One of my proudest food-related accomplishments from the pandemic last year was learning how to bake my own bread. I tried several different recipes and methods, from sourdough to brioche to a French loaf. After all my experiments, this “Not Quite Sourdough” No-Knead Bread is my favorite.
I always said I was never going to learn to bake bread. I love bread, so I was afraid I’d just eat every loaf I made. Which wouldn’t be the worst thing, but also wouldn’t exactly be the best thing. Well, the COVID-19 pandemic had other ideas. With more free time at home on my hands, I learned how to bake sourdough bread. While I loved the process of growing my starter and experimenting with different flours, I wanted a bread recipe that wasn’t as complex. After more experiments, I created the happy medium between a sourdough and a plain, crusty white, no-knead bread.
I call it “Not Quite” Sourdough because it’s not 100% a sourdough bread. It’s got just enough of a sourdough flavor to taste, but the sourdough starter is aided by a good helping of active dry yeast. To me, this no-knead bread is the perfect balance between a more traditional white bread and a sourdough. It’s crusty, slightly tangy, and has a strong structure, but it’s not as tangy, dense, or heavy or crusty as a traditional sourdough. It’s the best of both worlds, if you ask me.
This no-knead bread recipe is great for:
- Pimento cheese sandwiches
- Chicken salad sandwiches
- Buttered toast with homemade jam
- Thick French toast
- Avocado toast
- Big club sandwiches
- And so much more!
When you make a sourdough starter, you have a “discard” portion each time you feed it. This bread recipe is a great use for the discard. If you don’t want to make this with sourdough starter, or don’t have any starter active, you can increase the active dry yeast to 1 teaspoon. If you don’t have sourdough starter and want to make one, follow this guide from King Arthur Baking.
The best thing about this bread, obviously, is that it requires no kneading. Instead, you’ll do a bulk rise at room temperature with a series of “stretches and folds,” followed by a longer rest in the refrigerator overnight. This slower, colder rest helps develop more flavor, and makes the dough easier to handle when shaping.
How to Make “Not Quite Sourdough” No-Knead Bread
It takes some time, but the end result is worth the wait! I recommend starting this in the evening the night before you’ll want to eat it, so you can bake it fresh the following morning.
You will need:
- All-purpose flour
- Whole wheat flour
- Ripe (active) sourdough starter
- Active dry yeast
- Large mixing bowl
- Rubber spatula
- Bench scraper
- Dutch oven
- Bread lame or sharp knife
First, make the dough. In a large bowl, dissolve the sourdough starter in the water. Then add the flours, salt, and dry active yeast, and stir until the dough comes together. It will not be smooth, but it will be a dough.
Cover the dough and let it rest. Cover the bowl with a kitchen towel and let it rest for a total of three hours. Every half hour, you’ll perform a set of “turns” by lifting each “side” of the dough, stretching it up, and folding it over onto itself. The Boy Who Bakes explains this really well in this post. After those three hours, cover the bowl with plastic wrap or a lid, and refrigerate the dough overnight.
The next morning, shape the dough. Remove the dough from the refrigerator. Begin preheating the oven to 450 degrees Fahrenheit, with a Dutch oven inside. Shape the dough into a boule (use this as a guide) and place the boule onto a piece of parchment paper. Dust the top with flour and use a bread lame or very sharpe knife to score the top.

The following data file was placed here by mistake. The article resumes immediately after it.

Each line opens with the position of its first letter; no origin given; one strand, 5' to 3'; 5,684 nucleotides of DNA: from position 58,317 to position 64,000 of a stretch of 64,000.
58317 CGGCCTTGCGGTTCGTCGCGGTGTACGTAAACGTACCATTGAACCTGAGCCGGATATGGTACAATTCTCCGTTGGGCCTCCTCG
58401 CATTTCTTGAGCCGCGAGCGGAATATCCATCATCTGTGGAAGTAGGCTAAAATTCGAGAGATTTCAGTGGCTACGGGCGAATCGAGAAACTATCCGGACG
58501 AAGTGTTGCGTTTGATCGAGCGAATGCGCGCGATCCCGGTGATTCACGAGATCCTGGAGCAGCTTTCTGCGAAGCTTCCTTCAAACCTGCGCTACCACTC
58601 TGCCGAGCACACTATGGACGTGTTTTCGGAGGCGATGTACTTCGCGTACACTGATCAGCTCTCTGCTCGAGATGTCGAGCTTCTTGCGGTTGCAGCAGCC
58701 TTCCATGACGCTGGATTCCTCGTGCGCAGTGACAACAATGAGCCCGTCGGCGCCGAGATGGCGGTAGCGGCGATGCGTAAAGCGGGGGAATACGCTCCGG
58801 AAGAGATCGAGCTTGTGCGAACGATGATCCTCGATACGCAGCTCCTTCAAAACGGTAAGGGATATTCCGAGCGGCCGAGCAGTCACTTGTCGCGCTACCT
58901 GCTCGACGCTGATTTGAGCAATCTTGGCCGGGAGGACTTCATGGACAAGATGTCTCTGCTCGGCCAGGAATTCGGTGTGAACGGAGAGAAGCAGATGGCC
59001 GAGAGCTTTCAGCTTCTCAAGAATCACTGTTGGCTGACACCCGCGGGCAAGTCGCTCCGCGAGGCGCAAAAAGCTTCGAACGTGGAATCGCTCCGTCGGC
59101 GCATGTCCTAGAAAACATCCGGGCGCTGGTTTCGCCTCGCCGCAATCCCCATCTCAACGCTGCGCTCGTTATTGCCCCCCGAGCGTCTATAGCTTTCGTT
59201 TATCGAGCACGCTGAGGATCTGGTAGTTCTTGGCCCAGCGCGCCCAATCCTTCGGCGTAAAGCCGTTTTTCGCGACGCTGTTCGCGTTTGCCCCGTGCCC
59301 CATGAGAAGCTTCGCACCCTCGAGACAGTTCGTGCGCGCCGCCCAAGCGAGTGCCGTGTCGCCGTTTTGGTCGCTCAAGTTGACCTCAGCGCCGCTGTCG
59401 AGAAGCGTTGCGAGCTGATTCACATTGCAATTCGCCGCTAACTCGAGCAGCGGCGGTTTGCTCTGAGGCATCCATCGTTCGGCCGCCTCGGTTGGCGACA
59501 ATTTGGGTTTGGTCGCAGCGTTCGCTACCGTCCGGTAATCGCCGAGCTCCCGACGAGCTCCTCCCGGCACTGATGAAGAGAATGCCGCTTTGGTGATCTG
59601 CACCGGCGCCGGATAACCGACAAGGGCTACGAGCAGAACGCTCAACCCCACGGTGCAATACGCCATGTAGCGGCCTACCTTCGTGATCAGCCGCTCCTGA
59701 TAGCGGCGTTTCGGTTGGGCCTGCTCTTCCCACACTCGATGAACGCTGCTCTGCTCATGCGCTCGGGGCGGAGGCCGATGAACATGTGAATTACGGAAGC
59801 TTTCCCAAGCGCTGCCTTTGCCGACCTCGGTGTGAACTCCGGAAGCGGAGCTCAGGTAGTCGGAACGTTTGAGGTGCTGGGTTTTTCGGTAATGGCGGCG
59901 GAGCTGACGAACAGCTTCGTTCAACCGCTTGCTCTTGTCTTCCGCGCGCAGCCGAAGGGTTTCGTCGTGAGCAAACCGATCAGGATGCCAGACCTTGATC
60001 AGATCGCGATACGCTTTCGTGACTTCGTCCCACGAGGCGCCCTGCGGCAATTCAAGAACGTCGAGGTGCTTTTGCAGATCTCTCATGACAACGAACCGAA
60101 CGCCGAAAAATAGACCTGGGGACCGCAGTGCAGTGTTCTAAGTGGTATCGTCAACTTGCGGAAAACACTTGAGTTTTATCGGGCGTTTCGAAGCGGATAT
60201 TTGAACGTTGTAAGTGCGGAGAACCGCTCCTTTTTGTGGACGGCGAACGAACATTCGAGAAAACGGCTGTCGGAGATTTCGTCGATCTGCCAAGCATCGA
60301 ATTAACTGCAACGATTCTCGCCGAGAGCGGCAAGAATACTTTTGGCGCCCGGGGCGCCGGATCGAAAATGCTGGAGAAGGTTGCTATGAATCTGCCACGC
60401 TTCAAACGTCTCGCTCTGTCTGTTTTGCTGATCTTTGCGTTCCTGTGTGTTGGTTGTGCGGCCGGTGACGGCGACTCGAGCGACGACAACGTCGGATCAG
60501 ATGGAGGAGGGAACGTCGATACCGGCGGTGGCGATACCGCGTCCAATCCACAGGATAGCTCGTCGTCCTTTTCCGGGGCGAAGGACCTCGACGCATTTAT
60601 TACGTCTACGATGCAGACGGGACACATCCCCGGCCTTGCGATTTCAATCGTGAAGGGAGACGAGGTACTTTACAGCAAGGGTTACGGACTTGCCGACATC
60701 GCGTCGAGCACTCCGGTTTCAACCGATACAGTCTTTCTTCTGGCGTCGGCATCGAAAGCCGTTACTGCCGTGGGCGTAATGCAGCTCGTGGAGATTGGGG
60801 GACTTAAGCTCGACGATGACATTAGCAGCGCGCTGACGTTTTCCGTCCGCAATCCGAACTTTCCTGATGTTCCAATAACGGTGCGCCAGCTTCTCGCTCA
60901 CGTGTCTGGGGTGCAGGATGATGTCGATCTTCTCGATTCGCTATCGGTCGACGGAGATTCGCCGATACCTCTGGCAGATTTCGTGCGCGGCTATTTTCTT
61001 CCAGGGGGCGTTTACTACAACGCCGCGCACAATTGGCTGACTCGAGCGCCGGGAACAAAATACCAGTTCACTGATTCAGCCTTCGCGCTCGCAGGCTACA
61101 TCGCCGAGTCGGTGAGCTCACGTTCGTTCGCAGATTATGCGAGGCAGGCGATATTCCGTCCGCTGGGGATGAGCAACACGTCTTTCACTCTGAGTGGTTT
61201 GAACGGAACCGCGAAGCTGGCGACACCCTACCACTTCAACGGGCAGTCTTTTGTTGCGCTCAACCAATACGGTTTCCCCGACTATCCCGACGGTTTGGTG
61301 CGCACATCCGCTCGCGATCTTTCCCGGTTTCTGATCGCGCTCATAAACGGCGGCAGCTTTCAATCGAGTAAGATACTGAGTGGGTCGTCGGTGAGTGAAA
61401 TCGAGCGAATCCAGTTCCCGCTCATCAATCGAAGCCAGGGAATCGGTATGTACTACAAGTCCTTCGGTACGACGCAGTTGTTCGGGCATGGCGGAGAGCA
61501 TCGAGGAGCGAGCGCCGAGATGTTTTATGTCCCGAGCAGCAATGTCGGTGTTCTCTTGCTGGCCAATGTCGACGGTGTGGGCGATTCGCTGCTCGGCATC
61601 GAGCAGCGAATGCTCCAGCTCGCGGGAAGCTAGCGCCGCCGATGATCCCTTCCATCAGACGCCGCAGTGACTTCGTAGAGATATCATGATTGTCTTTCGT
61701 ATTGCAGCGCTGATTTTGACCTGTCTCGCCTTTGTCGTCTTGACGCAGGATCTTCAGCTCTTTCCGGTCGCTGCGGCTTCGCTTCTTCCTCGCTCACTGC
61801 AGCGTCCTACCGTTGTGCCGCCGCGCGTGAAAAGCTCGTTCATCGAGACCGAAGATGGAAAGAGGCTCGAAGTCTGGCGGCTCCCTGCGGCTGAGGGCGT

Bake the bread. Once the oven is preheated, carefully remove the Dutch oven and place the dough inside. Cover with the lid and bake for 22 minutes. When that time is up, remove the lid and bake uncovered for another 20 minutes.
Let the bread cool before slicing. When the bake time is up, carefully remove the Dutch oven and turn the baked bread out onto a cooling rack. Do not slice until it is completely cool, about an hour.
There you have it—my “Not Quite Sourdough” No-Knead Bread! If you’re willing to put the time in, you’ll be rewarded with a delicious loaf of bread. If you enjoy this recipe, follow me on Instagram and Pinterest for more simply delicious Southern recipes, tips, and more. You can also join my email list for even more recipes, tips, tricks, and goodies!
"Not Quite Sourdough" No-Knead Bread
- 2 cups all-purpose flour
- 1 cup whole wheat flour
- 1 1/2 cups lukewarm water
- 1 tbsp ripe sourdough starter
- 1 tsp salt
- 1/2 tsp active dry yeast
- Add water and sourdough starter to a large mixing bowl. Stir gently to dissolve the starter into the water.
- Add flours, salt, and yeast. Stir with a rubber spatula or wooden spoon until a cohesive dough ball forms.
- Cover bowl with a kitchen towel and set aside to rest for 1 hour. After that hour, perform one set of "turns." Rest for another hour, and then do another set of "turns."
- After second set of turns, cover the bowl with a lid or plastic wrap, and refrigerate the dough overnight.
- The following morning, preheat the oven to 450 degrees Fahrenheit, with your Dutch oven inside.
- Remove the dough from the refrigerator, and turn it out onto a lightly floured surface.
- Shape the dough into a boule, making sure to have a taut, smooth surface.
- Place the dough boule onto parchment paper. Dust the surface with flour. Use a very sharp knife or bread lame to cut a slash down the middle.
- When the oven is heated, carefully remove the Dutch oven and very carefully lower the bread boule inside. Replace the lid onto the Dutch oven.
- Bake covered for 20 minutes. Remove the lid and bake uncovered for 20 more minutes.
- Carefully remove the Dutch oven and turn out baked bread. Let it cool completely on a wire rack before slicing.